An apnea is a period of time during which breathing stops or is markedly reduced. There are two types of apneas, the more common obstructive sleep apnea and the less common central sleep apnea.
An apnea event
Defined as a cessation of ventilation(breathing) for 10 seconds or longer.
Occurs when a person experiences 30 or more apnea episodes during a seven hour sleep period.
Central Sleep Apnea
A sleep disorder in which the airway is not blocked but the brain fails to signal the muscles to breathe.
Continuous Positive Air Pressure Machine used to treat sleep apnea. During sleep, the patient wears a face mask connected to a pump that forces air into the nasal passages to overcome obstructions in the airway, forcing the airway to remain open.
Occurs when there is a partial obstruction somewhere in the airflow. It involves a decrease in oxygen levels in the blood (oxygen desaturation-uptake of greater than 4%).
Obstructive Sleep Apnea (OSA)
During sleep, the muscles in the throat relax and the tongue is sucked against the throat blocking the airway.The entire upper airway is blocked causing air flow to stop. Air (and oxygen) cannot flow into the lungs. When the oxygen level in the brain becomes low enough, the sleeper partially awakens, the obstruction in the throat clears, and the flow of air starts again – usually with a loud gasp or snort. People with untreated apnea are generally not aware of the awakenings but only of being sleepy during the day. Loud snoring, mixed with periods of silence (apnea), is typical but is not always present, especially in children.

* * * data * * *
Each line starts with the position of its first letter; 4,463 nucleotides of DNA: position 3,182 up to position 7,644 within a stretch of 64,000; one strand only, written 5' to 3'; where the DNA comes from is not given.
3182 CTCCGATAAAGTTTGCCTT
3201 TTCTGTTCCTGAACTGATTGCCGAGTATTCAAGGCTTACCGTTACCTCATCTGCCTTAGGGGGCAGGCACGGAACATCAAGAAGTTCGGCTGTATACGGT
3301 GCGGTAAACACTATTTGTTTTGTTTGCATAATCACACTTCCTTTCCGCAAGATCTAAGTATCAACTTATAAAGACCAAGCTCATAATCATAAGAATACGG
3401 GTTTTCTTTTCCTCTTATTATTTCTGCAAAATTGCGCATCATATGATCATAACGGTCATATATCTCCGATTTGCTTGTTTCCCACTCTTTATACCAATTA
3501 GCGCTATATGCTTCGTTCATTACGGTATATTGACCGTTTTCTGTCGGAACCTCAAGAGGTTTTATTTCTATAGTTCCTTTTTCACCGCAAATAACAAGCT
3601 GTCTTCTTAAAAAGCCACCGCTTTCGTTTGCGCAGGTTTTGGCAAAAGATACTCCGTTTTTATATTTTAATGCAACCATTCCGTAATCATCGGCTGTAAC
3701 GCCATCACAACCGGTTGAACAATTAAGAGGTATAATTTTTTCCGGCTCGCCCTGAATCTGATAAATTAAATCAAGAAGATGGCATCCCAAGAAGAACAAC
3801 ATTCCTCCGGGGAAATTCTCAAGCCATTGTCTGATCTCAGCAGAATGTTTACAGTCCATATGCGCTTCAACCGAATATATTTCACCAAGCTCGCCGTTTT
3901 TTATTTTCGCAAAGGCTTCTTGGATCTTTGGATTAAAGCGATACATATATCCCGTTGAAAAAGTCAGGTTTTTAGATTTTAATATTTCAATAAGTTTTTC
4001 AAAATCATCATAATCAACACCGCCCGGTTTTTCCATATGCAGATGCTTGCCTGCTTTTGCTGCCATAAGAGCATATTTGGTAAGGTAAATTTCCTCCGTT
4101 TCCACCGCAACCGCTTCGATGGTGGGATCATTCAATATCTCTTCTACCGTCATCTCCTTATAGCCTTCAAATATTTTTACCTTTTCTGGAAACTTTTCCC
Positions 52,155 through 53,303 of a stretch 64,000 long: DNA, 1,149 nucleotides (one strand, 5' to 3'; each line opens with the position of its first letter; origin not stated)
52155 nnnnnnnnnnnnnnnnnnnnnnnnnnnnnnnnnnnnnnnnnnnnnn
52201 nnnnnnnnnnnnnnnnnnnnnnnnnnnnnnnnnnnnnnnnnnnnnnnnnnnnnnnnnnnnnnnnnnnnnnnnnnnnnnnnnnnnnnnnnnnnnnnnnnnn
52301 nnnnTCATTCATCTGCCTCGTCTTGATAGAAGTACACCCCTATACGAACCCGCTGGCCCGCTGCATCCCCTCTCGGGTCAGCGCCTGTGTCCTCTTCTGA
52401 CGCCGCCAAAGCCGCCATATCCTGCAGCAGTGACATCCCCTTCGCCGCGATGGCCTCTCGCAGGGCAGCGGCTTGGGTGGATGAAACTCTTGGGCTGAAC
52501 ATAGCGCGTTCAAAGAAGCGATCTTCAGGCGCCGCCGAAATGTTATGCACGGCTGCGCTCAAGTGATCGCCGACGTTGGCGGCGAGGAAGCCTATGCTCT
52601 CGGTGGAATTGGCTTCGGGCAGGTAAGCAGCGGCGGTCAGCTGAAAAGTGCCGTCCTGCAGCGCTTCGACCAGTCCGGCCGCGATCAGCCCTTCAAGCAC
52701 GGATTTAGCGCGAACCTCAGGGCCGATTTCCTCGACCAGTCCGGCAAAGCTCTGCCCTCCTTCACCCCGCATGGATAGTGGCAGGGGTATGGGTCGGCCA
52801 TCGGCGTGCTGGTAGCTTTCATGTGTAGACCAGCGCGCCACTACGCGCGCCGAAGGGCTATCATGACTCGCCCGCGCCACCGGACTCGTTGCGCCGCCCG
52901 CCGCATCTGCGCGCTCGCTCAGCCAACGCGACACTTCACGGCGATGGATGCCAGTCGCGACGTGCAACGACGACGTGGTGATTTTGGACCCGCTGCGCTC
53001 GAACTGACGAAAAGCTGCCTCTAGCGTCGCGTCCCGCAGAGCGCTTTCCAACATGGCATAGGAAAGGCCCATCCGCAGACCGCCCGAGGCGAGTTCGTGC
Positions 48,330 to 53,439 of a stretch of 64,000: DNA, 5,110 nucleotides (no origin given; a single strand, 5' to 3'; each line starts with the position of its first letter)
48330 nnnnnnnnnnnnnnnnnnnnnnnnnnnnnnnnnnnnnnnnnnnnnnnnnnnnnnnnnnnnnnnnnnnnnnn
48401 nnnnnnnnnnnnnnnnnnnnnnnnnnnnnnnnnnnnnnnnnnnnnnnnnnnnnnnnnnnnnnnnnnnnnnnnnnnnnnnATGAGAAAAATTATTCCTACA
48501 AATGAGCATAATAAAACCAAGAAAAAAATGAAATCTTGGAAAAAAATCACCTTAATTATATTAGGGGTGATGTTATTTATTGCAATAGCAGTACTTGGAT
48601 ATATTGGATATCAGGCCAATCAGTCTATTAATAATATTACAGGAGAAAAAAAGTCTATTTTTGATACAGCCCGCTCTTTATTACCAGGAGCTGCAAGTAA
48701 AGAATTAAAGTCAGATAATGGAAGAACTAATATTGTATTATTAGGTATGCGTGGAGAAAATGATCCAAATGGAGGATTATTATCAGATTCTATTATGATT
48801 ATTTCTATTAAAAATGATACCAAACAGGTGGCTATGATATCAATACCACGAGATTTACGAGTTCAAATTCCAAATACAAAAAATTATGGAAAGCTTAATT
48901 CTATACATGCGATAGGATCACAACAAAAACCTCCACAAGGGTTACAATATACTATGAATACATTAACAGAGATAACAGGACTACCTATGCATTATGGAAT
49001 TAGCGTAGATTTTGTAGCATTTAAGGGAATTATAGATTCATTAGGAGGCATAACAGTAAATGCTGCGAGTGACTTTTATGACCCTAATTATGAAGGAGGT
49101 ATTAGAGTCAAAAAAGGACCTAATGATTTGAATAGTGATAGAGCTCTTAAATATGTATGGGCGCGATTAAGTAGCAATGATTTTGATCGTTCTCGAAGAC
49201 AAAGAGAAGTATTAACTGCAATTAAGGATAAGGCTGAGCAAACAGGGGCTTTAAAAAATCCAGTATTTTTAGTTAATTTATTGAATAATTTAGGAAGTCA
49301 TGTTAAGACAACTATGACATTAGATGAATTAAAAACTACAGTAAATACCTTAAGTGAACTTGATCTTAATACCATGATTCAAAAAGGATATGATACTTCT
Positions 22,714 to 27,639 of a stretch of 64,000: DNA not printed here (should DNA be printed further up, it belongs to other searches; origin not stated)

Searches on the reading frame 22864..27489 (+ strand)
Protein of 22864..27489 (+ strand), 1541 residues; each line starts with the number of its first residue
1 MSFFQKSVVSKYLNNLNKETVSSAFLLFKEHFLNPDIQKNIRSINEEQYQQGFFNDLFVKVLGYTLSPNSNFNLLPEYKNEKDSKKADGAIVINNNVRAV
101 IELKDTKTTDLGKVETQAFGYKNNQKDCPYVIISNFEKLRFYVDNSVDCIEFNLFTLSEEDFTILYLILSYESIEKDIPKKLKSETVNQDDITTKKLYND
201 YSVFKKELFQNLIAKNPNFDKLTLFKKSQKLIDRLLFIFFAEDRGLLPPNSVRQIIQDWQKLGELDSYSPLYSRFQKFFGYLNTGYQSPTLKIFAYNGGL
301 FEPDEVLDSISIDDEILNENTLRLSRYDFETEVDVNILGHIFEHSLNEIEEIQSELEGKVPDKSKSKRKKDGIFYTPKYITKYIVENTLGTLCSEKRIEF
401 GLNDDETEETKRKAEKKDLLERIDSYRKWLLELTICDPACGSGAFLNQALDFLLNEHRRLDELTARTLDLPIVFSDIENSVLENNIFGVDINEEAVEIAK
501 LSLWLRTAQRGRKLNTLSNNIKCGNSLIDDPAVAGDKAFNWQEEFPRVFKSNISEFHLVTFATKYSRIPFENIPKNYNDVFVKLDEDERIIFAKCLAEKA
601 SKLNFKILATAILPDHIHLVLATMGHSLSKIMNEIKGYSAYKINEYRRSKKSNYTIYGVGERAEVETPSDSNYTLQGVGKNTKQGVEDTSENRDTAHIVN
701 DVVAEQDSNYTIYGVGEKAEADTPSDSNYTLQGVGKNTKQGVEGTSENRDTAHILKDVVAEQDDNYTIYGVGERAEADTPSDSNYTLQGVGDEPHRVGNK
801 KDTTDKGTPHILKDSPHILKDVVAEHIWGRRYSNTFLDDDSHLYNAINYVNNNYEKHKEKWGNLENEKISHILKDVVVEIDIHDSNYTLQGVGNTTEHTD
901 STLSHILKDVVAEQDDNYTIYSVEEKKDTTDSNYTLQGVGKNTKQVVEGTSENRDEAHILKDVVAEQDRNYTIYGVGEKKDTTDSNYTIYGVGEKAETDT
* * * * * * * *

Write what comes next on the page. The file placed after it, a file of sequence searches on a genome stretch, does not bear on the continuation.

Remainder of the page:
Oral Appliance (OA)
Oral appliances (OA) that treat snoring , UARS, and OSA are devices worn in the mouth similar to sports mouth guards or orthodontic retainers. They are made of plastic and fit partially or completely within the mouth.
Oral Appliance Therapy (OAT)
Oral appliance therapy the 1st line of treatment to be considered for patients with mild to moderate sleep apnea who either prefer it to CPAP or unable to successfully use CPAP.
RDI (Respiratory Disturbance Index ) / AHI (Apnea-Hypopnea Index)
Average number of apneas plus hypopneas combined per hour of sleep.
During sleep, muscles relax in the back of the throat narrowing the airway to a smaller opening. While breathing, air is forced through this smaller opening causing vibrations known as snoring.
Temporomandibular joint disorder
UARS- Upper Airway Resistance Syndrome
This condition lies midway between benign snoring and true OSA. People with UARS suffer many of the symptoms of OSA but sleep testing results lack evidence demonstrating true apneas or oxygen desaturation.